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Fall Soil Sampling

By Sara Bauder

With fertilizer prices on the rise, it’s more important than ever to understand your soil test levels and crop response to applied fertilizers. Fall is a great time to soil sample before freeze up. The non-mobile nutrients, phosphorus (P), potassium (K), pH, soluble salt content (EC) and most micro and secondary nutrient soil tests are minimally affected by sampling time. However, try to avoid soil sampling after an extreme dry period, as soil K levels will be lower due to the effect of shrinking clay mineralogy trapping K and, therefore, making it unavailable to plants. Soil biological activity affects nitrogen (NO3-N) and sulfur (SO4-S) soil tests. It is recommended to wait until soil temperatures reach less than 50 degrees Fahrenheit in the fall before sampling. Above this temperature, nitrogen and sulfur are released from organic matter and crop residue. Other factors, such as warm winters with early springs, sampling small grain stubble with excessive regrowth and amount of snow cover can lead to changes in NO3-N soil test levels before planting the following spring. Soil sampling for nitrate and sulfate is probably best done in the spring immediately before fertilizer applications.

Fall Soil Sampling

Generally, soil tests for P, K, pH, EC, calcium (Ca), magnesium (Mg) and micronutrients will not change immensely from year to year; these can be analyzed every two to three years. Conversely, levels of NO3-N, SO4-S and Chloride (Cl-) can change from year-to-year and should be analyzed every year a non-legume crop is planted.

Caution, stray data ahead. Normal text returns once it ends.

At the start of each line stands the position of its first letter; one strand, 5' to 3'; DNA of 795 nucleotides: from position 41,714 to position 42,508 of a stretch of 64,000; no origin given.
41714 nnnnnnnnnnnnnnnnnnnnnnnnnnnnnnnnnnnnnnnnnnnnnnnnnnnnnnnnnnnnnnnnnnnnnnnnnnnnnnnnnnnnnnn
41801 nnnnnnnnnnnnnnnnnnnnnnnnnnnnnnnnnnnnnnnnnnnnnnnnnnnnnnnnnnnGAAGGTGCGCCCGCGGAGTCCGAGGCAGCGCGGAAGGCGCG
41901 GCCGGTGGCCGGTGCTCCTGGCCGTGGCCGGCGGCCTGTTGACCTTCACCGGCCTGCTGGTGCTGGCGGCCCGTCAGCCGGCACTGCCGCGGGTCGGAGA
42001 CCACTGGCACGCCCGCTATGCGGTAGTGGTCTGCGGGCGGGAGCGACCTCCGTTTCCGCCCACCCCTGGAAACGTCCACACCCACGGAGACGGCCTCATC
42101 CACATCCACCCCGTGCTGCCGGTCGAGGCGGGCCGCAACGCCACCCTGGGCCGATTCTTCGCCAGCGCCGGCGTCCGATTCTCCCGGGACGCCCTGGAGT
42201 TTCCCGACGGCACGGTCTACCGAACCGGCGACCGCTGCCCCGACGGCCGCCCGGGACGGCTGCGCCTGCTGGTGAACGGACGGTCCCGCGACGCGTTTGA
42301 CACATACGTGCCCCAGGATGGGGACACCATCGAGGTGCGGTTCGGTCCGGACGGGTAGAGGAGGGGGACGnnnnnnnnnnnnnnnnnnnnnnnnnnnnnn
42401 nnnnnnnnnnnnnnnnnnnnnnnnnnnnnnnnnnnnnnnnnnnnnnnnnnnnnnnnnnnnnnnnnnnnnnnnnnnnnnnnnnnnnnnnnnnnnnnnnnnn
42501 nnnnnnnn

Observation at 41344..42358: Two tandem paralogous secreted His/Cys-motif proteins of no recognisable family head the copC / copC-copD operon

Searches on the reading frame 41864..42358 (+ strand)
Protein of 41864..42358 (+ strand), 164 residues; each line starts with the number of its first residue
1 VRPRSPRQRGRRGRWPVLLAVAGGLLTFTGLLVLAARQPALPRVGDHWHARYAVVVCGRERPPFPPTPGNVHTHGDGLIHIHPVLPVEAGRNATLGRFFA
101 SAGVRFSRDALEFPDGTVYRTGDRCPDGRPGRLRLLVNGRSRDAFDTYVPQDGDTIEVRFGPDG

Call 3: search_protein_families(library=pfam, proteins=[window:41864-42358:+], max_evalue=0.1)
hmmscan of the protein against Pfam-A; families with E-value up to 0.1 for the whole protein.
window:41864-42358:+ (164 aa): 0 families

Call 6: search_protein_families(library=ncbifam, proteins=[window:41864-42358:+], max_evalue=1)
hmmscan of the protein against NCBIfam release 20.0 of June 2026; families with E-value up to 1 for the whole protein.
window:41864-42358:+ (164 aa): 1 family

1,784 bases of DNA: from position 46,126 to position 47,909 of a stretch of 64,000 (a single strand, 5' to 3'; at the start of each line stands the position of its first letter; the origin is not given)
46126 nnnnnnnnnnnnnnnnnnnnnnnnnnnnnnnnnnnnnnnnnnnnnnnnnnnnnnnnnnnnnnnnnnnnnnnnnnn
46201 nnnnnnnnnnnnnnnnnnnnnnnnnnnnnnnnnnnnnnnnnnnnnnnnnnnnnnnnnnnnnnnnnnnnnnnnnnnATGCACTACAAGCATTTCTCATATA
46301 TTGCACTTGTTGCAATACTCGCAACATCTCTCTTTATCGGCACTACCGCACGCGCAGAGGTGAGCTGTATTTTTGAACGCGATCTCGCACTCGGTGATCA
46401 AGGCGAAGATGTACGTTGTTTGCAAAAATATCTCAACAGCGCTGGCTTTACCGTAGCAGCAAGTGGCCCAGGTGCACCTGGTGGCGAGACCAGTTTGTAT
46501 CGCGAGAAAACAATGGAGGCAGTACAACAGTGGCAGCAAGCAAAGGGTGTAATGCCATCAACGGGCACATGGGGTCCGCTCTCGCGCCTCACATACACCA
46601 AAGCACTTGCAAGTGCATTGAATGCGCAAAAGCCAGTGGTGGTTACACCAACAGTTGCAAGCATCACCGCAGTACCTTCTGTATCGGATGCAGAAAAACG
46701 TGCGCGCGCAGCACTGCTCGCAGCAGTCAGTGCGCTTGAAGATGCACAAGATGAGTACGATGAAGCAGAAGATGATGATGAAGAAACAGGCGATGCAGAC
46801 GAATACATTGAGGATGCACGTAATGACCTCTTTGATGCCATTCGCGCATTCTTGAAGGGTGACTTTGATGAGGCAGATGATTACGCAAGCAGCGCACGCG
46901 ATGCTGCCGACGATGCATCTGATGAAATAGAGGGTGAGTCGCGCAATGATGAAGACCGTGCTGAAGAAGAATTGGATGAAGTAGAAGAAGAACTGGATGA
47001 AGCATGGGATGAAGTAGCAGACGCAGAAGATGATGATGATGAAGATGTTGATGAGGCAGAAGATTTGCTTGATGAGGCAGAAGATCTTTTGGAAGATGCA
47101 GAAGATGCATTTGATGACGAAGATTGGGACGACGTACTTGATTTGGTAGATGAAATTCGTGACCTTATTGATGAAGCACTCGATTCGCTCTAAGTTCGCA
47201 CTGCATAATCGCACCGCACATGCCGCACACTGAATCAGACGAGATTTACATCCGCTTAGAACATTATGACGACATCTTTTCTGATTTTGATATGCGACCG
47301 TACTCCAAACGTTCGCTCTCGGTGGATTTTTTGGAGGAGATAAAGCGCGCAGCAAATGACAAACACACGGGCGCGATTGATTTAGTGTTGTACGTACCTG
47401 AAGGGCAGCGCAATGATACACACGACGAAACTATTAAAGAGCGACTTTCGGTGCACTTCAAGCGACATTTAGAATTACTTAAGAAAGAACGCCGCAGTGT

Soil samples should represent a uniform area of your field; take time to assess fields and split them up by differences, such as texture, color, slope, amount of erosion, drainage and pest management. Other options for producers using precision technologies may be small grids (two to five acres) or productivity zones based on soil differences. Individual samples would be submitted to the lab from each grid point/area or management zone. This data can be used to generate variable-rate fertilizer and seeding application maps. Regardless of what sampling method you use, some basic guidelines should be followed.

                                            Sampling Guidelines

    Consistency

    • When sampling with a hand or hydraulic probe, carefully remove crop residue from the soil surface, then insert the probe (as straight as possible) to the desired depth.
    • Take 10 to 15 samples from each management zone (or six to eight per grid) and mix thoroughly, as soils can be highly variable from one point to another.
    • Sampling depth should be consistent from year to year so that nutrient values can be comparable over time.

    Depth

    • Sampling depth for the non-mobile nutrients (P, K, pH, OM, EC, zinc, iron, manganese, copper, and boron) is 0-6 inches. A deeper sample (0-24 inches) is recommended for mobile nutrients like NO3-N, chloride and sulfur.
    • The best practice is to separate samples into two sub-sample depths, 0-6 inches and 6-24 inches. Keep in mind that deep samples (0-24 inches or, in some cases, over-vulnerable aquifers, 0-48 inches) must be taken if the field is a part of a concentrated animal feeding operation (CAFO) manure plan.
    • In tilled fields, sampling prior to tillage operations is preferred for most-accurate results to ensure the correct sampling depth.

    Submission

    • Use a labeling system that works for you and the lab in which you intend to submit samples.
    • It is best to air dry samples before mailing (do not use heat) or freeze and ship as quickly as possible, avoiding weekend layovers.
    • For a list of known soil testing labs in and near South Dakota, view our Soil Testing Labs page.
    Source : sdstate.edu

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